On Domestic Workers’ Day, A Call to Action

Outside of the busy Vermont Metro station in Los Angeles today, dozens of domestic workers and supporters rallied to call for the passage of the California Domestic Worker Bill of Rights.

“Behind many successful households there is a strong domestic worker,” said Altagracia Garcia to cheers. She and others spoke out for domestic workers’ legal rights and protections today–National Domestic Workers’ Day–and they made a strong case.

Introduced by state assembly member Tom Ammiano in February, the bill would grant the basic rights afforded most other workers–paid overtime, workers’ compensation–to domestic workers. Such workers, who are overwhelmingly immigrant women of color, have been consistently left out of labor laws, as their non-traditional positions don’t fit standard legislation.

On July 1, 2010 New York became the first state to ever enact such a bill, which guarantees paid time off, legal protection from discrimination and harassment and a minimum one day of rest per week, among other victories.

The passage of the California bill would also ensure that live-in domestic workers would have the right to sleep at least five hours each night and have access to employers’ kitchens to cook their own food. Advocates say that because those rights are specific to live-in caregivers, they must be enshrined in domestic worker-specific law.

Lolita Andrada Lledo, associate director of the Pilipino Workers Center in Los Angeles, told Ms. that the ability to cook their own food is essential for caregivers–rather than being limited to what food that their elderly and ill patients are able to eat. “We want them to respect our culture, where we come from,” she says.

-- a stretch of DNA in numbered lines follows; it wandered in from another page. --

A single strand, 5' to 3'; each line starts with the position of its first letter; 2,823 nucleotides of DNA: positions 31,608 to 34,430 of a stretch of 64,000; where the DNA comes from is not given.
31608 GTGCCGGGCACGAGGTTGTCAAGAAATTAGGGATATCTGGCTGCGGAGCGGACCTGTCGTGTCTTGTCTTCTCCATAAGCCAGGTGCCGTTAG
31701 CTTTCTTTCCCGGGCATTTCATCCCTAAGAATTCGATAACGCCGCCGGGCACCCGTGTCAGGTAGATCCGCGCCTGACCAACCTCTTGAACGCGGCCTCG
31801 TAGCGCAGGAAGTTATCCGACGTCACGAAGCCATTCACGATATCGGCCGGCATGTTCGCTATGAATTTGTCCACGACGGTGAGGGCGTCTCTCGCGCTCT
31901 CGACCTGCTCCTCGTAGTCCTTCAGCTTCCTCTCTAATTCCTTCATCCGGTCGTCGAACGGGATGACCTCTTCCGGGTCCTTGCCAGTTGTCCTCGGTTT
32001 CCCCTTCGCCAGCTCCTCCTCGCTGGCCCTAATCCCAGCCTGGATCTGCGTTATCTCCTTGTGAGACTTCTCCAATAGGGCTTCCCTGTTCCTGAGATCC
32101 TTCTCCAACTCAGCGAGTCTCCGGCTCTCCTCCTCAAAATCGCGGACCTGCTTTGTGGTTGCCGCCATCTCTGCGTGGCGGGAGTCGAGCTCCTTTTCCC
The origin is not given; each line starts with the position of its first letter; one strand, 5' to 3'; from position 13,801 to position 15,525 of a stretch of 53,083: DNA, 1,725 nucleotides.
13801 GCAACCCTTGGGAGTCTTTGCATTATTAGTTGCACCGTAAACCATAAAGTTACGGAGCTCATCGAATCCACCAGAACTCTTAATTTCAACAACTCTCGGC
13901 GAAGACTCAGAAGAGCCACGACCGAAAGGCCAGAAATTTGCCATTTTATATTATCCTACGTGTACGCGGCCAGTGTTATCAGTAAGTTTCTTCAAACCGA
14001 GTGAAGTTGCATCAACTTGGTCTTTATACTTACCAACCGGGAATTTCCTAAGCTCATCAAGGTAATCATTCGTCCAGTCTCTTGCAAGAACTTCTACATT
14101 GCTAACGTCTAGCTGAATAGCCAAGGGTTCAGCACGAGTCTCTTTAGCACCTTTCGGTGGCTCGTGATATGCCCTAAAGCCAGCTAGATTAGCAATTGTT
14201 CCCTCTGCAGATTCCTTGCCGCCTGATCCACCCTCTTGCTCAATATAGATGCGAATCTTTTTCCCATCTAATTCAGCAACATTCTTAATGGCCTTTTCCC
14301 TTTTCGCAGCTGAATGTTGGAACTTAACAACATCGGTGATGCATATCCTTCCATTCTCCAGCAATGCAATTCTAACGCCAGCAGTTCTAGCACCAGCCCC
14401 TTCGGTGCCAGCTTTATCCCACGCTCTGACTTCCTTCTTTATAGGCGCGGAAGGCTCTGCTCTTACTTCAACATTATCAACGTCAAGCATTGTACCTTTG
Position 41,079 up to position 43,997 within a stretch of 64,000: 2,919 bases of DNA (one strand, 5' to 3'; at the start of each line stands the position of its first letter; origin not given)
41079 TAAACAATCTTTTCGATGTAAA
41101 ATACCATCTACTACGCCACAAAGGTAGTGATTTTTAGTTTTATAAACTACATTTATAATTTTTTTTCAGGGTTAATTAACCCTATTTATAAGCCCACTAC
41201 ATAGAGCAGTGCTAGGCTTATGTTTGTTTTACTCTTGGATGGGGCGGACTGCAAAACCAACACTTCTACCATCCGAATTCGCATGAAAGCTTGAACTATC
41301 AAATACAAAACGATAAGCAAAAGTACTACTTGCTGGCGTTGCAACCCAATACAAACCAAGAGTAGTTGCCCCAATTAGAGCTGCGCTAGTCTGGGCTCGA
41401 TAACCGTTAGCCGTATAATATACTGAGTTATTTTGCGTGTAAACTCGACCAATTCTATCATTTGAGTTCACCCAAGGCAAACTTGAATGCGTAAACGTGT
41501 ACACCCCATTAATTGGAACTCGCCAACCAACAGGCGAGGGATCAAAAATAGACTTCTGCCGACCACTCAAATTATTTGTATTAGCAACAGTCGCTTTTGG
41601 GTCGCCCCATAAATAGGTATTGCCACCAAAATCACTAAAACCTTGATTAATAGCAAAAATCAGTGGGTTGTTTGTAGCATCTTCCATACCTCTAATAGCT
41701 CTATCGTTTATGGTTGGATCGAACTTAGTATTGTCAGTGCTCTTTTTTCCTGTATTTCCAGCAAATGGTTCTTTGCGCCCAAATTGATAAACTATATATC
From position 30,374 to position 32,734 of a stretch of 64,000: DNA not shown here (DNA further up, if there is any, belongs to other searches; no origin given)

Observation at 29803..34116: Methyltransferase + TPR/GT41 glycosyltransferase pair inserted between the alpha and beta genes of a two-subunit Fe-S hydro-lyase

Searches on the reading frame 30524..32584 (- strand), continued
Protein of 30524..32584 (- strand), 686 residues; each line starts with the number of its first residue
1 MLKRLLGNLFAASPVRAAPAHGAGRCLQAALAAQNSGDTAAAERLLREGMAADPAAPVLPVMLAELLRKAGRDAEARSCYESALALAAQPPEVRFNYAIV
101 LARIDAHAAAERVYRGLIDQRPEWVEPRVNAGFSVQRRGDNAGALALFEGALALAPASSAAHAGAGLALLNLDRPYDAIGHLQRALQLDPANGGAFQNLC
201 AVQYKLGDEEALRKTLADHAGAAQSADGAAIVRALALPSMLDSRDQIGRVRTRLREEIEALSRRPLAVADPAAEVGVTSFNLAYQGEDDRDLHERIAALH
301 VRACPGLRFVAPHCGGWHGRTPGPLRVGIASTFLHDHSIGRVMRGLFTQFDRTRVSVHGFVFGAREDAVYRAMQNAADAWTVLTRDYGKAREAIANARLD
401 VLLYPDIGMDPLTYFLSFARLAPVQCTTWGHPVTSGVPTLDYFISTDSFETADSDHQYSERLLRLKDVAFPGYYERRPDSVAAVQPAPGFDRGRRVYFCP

On the right to sleep, Lledo says in-home workers are often denied sleep entirely, especially when caring for stroke victims and elders with dementia or Alzheimer’s who have round-the-clock needs.

“Stroke victims sleep, but you need to turn them over every two hours,” she says. “How can you expect someone to survive [without sleep]? The patient will survive, but the one who’s taking care will not be able to survive,”

She told Ms. that when domestic workers have asked employers to hire a second caregiver (so each would work 12 hours, giving the other a chance to rest), employers have claimed they can’t afford a second employee.

“If you don’t have money to pay you better find other ways,” she says. “It [shouldn’t be] at our expense.”

Other speakers at the rally stressed the need to pass this bill to ensure domestic workers have legal recourse for harassment and violence in the workplace.

A 20-year veteran caregiver from Mexico spoke at the rally and said she was verbally and physically abused at her first job as a domestic worker. She said her employer’s son hurled insults at her in English (which she came to understand as she learned the language) and frequently hit her with a wet towel or a golf club. Finally, after an argument with his own mother, a restraining order was issued against him. She is now retired and organizing with CHIRLA, the Coalition for Humane Immigrant Rights of Los Angeles, to ensure future generations of caregivers have basic human rights and legal protections.

To show your support for caregivers and the California Domestic Worker Bill of Rights, send a letter to Misa Yokoi-Shelton, legislative aide to assembly member Ammiano, at Misa.Yokoi-Shelton@asm.ca.gov by April 6th. For more information check out the National Domestic Workers’ Alliance and CHIRLA’s website.

Photos from the Los Angeles rally. Top, domestic workers and organizers sing in Spanish; Right, Lolita Andrada Lledo and Filipina caregiver Tita Boots.


Stephanie hails from Toronto, Canada. She is a Ms. writer, a master of journalism candidate and a hip hop dancer/instructor/choreographer. She got her start in feminist journalism at the age of 16 when she was a member of the first editorial collective at Shameless magazine—and she has never looked back.